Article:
The New England Journal of Medicine, 2003, Vol.348(20), pp.1967-1976
Background The severe acute respiratory syndrome (SARS) has recently been identified as a new clinical entity. SARS is thought to be caused by an unknown infectious agent. Methods Clinical specimens from patients with SARS were searched for unknown viruses with the use of cell cultures and molecular techniques. Results A novel coronavirus was identified in patients with SARS. The virus was isolated in cell culture, and a sequence 300 nucleotides in length was obtained by a polymerase-chain-reaction (PCR)–based random-amplification procedure. Genetic characterization indicated that the virus is only distantly related to known coronaviruses (identical in 50 to 60 percent of the nucleotide sequence). On the basis of the obtained sequence, conventional and real-time PCR assays for specific and sensitive detection of the novel virus were established. Virus was detected in a variety of clinical specimens from patients with SARS but not in controls. High concentrations of viral RNA of up to 100 million molecules per milliliter were found in sputum. Viral RNA was also detected at extremely low concentrations in plasma during the acute phase and in feces during the late convalescent phase. Infected patients showed seroconversion on the Vero cells in which the virus was isolated. Conclusions The novel coronavirus might have a role in causing SARS. This study used cell culture and molecular techniques to identify the infectious agent associated with SARS. A novel coronavirus was found in multiple samples from 18 patients but in no specimens from control subjects. In the patients there were high concentrations of viral RNA in sputum, a finding consistent with a highly infectious agent. Low concentrations of viral RNA were also detected in stool. The severe acute respiratory syndrome (SARS) was recently identified as a new clinical entity.1,2 Patients present with fever, dry cough, dyspnea, headache, and hypoxemia. Typical laboratory findings are lymphopenia and mildly elevated aminotransferase levels. Death may result from progressive respiratory failure due to alveolar damage.3 SARS appears to be caused by an unknown infectious agent that is transmitted from human to human. The World Health Organization (WHO) had recorded 2353 cases by April 4, 2003. About 4 percent of patients with SARS have died.4 The SARS epidemic started in Asia, with the majority of cases occurring in China and . . .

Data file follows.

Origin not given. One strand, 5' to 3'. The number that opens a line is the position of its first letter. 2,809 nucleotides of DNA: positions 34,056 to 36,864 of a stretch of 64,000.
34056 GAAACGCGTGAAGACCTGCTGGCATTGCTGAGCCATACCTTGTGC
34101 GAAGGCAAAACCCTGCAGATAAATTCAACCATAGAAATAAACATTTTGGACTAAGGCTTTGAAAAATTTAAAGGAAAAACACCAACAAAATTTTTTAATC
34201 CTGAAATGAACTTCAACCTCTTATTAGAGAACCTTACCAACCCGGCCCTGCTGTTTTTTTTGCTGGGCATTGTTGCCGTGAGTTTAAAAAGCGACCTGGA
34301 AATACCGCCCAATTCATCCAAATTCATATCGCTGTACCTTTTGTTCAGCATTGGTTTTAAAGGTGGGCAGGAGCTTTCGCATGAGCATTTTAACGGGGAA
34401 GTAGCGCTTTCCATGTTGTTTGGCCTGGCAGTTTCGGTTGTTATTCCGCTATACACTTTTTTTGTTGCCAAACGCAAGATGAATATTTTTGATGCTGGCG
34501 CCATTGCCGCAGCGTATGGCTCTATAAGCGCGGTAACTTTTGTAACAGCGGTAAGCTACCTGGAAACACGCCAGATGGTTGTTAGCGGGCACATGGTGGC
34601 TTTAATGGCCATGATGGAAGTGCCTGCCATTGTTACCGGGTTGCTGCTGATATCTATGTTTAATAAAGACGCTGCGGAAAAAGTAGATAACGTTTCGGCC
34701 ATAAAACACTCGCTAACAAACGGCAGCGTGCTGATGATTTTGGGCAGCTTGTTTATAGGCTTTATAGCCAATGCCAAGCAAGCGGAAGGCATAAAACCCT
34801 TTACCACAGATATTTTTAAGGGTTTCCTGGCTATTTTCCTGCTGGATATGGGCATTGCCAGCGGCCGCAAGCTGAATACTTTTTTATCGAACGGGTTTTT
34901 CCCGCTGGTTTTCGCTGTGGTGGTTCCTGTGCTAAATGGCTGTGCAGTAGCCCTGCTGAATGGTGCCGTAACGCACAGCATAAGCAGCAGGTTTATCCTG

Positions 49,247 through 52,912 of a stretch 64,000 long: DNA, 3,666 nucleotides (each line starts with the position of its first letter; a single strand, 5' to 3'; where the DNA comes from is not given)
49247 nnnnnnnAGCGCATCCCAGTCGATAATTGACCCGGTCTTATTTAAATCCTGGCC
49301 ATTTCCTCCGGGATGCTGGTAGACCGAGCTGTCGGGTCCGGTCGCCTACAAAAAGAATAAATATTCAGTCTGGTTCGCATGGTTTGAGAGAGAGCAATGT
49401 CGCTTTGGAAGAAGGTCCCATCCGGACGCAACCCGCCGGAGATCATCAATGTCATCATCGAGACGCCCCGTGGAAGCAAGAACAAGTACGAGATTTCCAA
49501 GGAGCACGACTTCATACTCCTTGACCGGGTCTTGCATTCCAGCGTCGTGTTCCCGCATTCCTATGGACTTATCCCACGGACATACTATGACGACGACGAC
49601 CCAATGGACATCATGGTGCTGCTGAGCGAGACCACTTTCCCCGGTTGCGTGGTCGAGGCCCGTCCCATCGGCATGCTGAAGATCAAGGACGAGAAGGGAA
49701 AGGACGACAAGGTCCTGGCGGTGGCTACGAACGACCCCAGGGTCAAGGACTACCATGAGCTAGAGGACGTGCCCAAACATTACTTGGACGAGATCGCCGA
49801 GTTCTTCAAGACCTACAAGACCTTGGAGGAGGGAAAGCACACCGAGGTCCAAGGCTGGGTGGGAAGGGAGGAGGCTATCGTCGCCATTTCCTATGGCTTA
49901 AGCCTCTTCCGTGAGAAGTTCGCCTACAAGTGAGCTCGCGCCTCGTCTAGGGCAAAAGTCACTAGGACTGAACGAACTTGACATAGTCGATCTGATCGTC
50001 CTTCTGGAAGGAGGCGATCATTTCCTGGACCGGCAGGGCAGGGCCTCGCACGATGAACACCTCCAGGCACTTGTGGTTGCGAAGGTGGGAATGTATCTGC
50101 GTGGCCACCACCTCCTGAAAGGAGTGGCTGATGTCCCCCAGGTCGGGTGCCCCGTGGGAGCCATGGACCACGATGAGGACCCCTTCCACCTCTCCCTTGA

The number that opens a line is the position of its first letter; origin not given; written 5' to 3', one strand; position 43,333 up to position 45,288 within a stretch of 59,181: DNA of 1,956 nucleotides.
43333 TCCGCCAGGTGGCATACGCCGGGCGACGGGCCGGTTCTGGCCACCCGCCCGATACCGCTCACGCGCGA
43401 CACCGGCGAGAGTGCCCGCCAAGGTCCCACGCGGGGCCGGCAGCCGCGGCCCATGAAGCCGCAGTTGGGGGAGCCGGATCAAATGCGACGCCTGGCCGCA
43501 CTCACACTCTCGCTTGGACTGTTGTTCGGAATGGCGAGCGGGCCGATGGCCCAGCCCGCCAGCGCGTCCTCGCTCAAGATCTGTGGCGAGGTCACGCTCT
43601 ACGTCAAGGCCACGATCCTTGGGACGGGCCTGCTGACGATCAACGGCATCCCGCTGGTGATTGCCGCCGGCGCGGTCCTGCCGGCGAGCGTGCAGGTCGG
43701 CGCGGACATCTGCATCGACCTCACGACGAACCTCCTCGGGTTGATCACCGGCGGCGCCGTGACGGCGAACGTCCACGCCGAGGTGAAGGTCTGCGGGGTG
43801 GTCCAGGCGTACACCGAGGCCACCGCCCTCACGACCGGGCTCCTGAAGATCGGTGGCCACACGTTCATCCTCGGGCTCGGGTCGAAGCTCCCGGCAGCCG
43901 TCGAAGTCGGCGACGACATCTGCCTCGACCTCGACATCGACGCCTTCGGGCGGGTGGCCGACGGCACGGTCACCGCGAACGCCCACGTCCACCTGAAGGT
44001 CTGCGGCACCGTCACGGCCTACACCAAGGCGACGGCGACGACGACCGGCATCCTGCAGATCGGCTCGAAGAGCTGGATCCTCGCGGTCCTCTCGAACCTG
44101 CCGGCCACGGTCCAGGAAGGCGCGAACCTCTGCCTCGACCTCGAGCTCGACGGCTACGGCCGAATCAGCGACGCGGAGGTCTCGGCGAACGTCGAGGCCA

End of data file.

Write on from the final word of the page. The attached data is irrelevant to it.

Adult–Genetics ; Amino Acid Sequence–Analysis ; Animals–Analysis ; Base Sequence–Blood ; Cattle–Classification ; Coronavirus–Genetics ; DNA, Viral–Isolation & Purification ; Disease Outbreaks–Epidemiology ; Female–Virology ; Humans–Virology ; Male–Virology ; Molecular Sequence Data–Virology ; Phylogeny–Virology ; Polymerase Chain Reaction–Virology ; RNA, Viral–Virology ; RNA, Viral–Virology ; Sars Virus–Virology ; Sars Virus–Virology ; Sars Virus–Virology ; Sequence Homology, Nucleic Acid–Virology ; Severe Acute Respiratory Syndrome–Virology ; Severe Acute Respiratory Syndrome–Virology ; Sputum–Virology ; Singapore ; Germany ; Asia ; Proteins ; Headaches ; Fever ; Patients ; Laboratories ; DNA, Viral ; RNA, Viral ; World Health Organization;